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the open networks the following morning is that during the anniversary period of the bin laden takedown when we said to the american public, there was no active plot, no threat to the american public we were aware of, why was not this ied that we had intercepted, why wasn't that a threat? well, it was because we had inside control of the plot. which means any number of things in terms of environmentally working with partners, whatever else. it did not reveal any classified information, and as i said, we have to be careful here because there are still operational elements of this that remain classified. >> and that's appropriate, but it was just a couple weeks later when reuters reported publicly, and i quote, as a result of the news leaks, u.s. and allied officials told reuters that they were forced to end an operation which they had hoped could have continued for weeks or longer. >> there were a lot of things that were reported by the press, accurate, inaccurate. i would not put stock in the
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types of things you might be reading there. i know i engaged for an extended period of time both before the leak and afterward to make sure we could mitigate any damage from that initial leak and the subsequent leaks of classified information. >> so the you're essentially saying that this reuters report may or may not be accurate but had no link to what was disclosed to mr. clarke and then what he said later on -- shortly thereafter on abc news. >> what i'm saying is i'm comfortable with what i did and said at that time to make sure we were able to deal with the unfortunate leak of classified information. >> how frequently did you have to pull groups like this together in order to in a sense put out authorized or at least what you think is appropriate news for purposes -- for the correct purposes? >> senator, frequently if there's some type of event, if there's a disrupted terrorist attack, whether it's some
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underwear bomber or disrupted ied or whatever else we will engage with the press, with the american public, we will engage with counter trinch experts to talk to the american public. we want to make sure there's not misrepresentations of the fact but at the same time do it in a way we're able to maintain control over classified material. >> now, it is -- it does occur i assume or it is possible to put out an authorized leak. is that correct? >> no. those are oxymorons, authorized leak. it is something that would have to be declassified, disclosed, and do in a proper manner. >> and this in no way fell into that category? >> absolutely not. i was asked to engage with these individuals by the white house press office. i talked with them about the interception. no, it was not. >> we do -- there is a provision in the -- last year's intelligence authorization bill that requires a report to this committee of any authorized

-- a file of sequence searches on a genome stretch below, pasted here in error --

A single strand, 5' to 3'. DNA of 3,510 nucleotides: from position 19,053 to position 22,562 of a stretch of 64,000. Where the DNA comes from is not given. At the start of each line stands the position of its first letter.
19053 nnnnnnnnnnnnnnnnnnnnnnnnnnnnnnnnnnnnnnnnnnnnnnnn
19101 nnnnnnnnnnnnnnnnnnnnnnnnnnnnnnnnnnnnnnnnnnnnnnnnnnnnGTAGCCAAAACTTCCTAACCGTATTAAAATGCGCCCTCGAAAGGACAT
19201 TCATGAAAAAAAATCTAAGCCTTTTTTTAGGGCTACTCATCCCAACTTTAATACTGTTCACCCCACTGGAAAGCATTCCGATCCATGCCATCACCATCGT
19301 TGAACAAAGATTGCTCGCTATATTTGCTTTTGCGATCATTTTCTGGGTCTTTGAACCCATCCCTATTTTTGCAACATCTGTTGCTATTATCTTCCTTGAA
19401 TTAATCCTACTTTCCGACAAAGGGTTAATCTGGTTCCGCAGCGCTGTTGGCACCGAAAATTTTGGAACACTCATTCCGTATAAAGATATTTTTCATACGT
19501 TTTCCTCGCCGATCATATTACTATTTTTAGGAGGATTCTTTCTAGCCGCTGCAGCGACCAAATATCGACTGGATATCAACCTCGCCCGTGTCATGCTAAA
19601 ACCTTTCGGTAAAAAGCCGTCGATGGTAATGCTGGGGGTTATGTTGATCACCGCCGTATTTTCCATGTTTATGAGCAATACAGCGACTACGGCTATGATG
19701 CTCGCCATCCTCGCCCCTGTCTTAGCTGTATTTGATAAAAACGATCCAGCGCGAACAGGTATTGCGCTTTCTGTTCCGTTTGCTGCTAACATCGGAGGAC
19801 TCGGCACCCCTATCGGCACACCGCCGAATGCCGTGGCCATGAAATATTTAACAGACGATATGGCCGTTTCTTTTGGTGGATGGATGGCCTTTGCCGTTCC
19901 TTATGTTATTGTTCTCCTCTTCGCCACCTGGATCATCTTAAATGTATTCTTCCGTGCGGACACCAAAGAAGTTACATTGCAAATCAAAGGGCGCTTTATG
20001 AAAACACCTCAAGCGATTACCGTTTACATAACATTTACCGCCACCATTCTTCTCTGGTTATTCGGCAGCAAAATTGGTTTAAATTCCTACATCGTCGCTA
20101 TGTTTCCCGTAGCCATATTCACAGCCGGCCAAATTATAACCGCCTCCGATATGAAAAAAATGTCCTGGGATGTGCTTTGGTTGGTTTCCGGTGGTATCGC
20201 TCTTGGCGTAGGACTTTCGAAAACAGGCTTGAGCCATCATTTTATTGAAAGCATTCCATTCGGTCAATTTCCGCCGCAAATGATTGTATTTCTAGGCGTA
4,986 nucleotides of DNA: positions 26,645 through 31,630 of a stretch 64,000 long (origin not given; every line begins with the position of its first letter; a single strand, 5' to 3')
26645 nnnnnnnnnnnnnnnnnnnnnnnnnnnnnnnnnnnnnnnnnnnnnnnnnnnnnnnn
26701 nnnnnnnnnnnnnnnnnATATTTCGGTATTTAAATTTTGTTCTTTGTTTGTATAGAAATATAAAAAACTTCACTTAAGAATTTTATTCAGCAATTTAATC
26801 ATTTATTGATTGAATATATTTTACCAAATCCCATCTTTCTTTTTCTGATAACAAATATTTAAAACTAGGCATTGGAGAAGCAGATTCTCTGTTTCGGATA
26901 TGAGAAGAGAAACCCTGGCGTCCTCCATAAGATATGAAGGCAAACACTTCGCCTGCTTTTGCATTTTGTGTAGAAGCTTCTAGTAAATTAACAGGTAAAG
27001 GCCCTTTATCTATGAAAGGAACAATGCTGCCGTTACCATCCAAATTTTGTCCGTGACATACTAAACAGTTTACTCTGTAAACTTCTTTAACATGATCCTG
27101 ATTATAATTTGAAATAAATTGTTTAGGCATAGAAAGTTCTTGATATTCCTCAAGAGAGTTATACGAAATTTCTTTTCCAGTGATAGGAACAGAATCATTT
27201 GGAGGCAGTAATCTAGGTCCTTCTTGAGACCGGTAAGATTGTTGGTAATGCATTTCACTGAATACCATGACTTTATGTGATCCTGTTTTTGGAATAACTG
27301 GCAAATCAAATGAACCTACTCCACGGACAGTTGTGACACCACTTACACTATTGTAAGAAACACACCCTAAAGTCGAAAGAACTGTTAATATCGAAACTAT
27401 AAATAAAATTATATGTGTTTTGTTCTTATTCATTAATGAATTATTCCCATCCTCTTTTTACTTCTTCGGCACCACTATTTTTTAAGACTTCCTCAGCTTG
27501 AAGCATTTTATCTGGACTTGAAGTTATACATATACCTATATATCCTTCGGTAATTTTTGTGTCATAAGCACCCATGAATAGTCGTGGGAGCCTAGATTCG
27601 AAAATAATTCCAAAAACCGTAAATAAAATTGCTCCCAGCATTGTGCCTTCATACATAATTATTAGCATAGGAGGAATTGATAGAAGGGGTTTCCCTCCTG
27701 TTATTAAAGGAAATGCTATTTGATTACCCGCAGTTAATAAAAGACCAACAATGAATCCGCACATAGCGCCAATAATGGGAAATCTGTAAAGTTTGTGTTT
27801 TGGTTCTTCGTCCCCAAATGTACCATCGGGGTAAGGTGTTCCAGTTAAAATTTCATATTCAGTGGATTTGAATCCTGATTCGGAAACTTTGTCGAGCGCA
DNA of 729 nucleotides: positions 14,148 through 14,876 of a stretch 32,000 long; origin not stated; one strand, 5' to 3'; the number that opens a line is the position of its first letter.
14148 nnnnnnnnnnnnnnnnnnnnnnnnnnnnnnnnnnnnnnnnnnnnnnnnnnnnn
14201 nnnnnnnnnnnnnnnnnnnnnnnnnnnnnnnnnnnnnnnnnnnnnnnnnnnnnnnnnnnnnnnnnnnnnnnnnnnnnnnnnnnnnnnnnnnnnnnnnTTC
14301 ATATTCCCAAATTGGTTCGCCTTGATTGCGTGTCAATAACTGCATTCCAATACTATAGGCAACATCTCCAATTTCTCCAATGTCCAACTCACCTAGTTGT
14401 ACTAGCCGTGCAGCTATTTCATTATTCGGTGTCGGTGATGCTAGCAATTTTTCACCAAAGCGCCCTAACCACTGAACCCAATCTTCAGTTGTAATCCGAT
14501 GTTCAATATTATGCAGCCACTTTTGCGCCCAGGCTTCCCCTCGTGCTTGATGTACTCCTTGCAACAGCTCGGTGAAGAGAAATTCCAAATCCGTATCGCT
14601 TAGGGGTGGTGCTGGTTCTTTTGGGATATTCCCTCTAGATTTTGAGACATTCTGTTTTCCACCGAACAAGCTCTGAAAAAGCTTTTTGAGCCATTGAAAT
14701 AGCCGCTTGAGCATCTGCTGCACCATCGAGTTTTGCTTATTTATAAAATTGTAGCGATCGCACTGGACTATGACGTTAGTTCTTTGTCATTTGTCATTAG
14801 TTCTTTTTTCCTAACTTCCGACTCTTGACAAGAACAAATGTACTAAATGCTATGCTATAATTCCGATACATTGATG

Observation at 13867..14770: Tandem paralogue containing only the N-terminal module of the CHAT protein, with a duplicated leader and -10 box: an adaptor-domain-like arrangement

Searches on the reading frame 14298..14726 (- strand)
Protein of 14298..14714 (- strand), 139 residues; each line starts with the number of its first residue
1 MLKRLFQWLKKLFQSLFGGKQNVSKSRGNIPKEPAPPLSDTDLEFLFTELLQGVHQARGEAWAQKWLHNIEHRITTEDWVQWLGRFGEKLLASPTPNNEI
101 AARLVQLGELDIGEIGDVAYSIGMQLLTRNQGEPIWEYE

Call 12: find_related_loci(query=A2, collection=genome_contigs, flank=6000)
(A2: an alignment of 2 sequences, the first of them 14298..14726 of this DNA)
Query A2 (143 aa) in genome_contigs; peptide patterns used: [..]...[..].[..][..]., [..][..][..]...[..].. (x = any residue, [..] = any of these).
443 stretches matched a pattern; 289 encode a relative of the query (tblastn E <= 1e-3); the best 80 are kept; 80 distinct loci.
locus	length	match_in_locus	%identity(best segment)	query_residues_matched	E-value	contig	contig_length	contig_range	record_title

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leaks. you are aware of that? >> i am aware of the provision, yes, that's been put forward. >> no report has come forward so i assume there haven't been any authorized leaks in the past year. >> i think what we want to do is make sure if there's going to be disclosures of classified information that this committee will be informed about that. we will adhere to the provision that was in that authorization bill. >> thank you. my time is expired. >> senator udall. >> thank you. good afternoon, mr. brennan. i can't help but observing that senator coats talked about being governor of new jersey. i think being governor of new jersey is a piece of cake compared to being director of the cia. i hope governor christi will take no offense to that. >> i have no plans to run against governor christie. >> thank you for your service. i have some comments i would like to share with you and then i will direct some questions your way.
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you have said that president obama believes that done carefully, deliberately, and responsibly we can be more transparent and still ensure our nation's security. i absolutely agree. the american people have the right to know what their government does on their behalf consistent with our national security, the presunks mption o transparency should be the rule. when we on the committee push hard for access to the legal analysis justifying the authority of the executive branch to lethally target americans using drones, for instance, it erodes the government's credibility to the american people. i want to tell you i'm grateful to the president for allowing members of this committee to briefly view some of the legal opinions on targeting american citizens. this is an important first step, but i want to tell you i think there's much more to be done in